Port of Terrebonne
Cruising and Travel

The City of Houma is home to about 40 thousand people, making it Terrebonne Parish's biggest city. The Gulf Intracoastal Waterway runs through the town from north to south, and Bayou Cane runs through Houma from east to west.

The Port of Terrebonne has a humid subtropical climate with humid hot summers and mild winters. The city is vulnerable to seasonal hurricanes and tropical storms. Summers bring rain. Temperatures range from an average low of 6°(43°F) in January to an average high of 33°C (91°F) in July and August.

Visitors to the Port of Terrebonne and Houma will want to check out the Bayou Terrebonne Waterlife Museum that focuses on wetlands habitats and preserves the area's cultural history associated with seafood and water transportation. The museum tells the story of the relationship between the water and the people whose livelihoods depend on the water. Open Tuesday through Friday from 10am to 5pm, admission fees are very small ($3 and less).

This Port of Terrebonne highlight contains a 14-meter (46-foot) long mural depicting the parish's eco-line (or time-line). Designed by artist Robert Dafford, the mural features the deep waters and barrier islands of the Gulf of Mexico, the saltwater marshes, the freshwater lakes, and the estuaries of the Louisiana coastline.

The Southdown Plantation House is home to the Terrebonne Museum of History and Culture that celebrates the Port of Terrebonne's arts, culture, and history. The 19th Century sugar manor house is open from Tuesday through Saturday from 10am to 4pm with an admission of no more than $6. One-hour tours, the only way to visit the museum, begin every hour.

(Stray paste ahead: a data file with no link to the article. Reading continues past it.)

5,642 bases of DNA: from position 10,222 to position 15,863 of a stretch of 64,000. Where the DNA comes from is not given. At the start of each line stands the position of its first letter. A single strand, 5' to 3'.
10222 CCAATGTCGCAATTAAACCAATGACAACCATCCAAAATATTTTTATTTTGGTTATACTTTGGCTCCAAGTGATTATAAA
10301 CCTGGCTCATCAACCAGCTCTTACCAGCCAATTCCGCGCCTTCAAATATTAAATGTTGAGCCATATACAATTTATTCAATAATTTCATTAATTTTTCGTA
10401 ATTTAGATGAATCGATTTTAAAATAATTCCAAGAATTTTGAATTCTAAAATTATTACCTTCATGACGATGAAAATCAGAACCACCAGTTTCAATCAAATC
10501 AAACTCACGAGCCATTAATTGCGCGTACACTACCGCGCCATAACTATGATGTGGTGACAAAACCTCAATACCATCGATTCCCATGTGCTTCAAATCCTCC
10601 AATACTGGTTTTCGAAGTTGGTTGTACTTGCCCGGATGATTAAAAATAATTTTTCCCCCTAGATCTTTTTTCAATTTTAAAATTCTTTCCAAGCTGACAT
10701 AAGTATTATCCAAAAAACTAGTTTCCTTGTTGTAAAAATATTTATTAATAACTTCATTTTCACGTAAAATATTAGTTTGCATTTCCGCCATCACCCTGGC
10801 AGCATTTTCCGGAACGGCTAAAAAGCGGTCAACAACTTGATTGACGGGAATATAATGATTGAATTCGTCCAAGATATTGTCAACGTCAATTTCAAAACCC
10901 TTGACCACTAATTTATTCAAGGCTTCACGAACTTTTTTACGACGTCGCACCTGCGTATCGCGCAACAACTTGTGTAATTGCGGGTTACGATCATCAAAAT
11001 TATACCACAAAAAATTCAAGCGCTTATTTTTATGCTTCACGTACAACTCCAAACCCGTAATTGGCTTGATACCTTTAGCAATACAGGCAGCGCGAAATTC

The plantation's first owners received Spanish land grants for the property in the late 1700s. By 1828, the plantation had been transformed into Southdown Plantation with the major crop of sugar cane. The plantation house was built in 1859 and modified in the late 1800s. In 1975, the plantation was purchased by a big sugar company, and corporate employees still work out of the house.

In 1974, the Port of Terrebonne's Southdown Plantation House was honored by being placed on the National Register of Historic Places. In 1982, the Terrebonne Historical and Cultural Society opened the Terrebonne museum on the site.

About 19 kilometers (11 miles) southeast of the Port of Terrebonne, the Chauvin Sculpture Garden features the sculptures of resident Kenny Hill who created a collection of over one hundred concrete works of art in a fertile bayou setting. Open during daylight every day, the Garden sculptures mix Bible references, Cajun colors, and personal experiences of the artist. An almost 14-meter (45-foot) lighthouse is the most outstanding work. Made of seven thousand bricks, figures of soldiers, cowboys, angels, the artist, and even God cling to the outside of the lighthouse.

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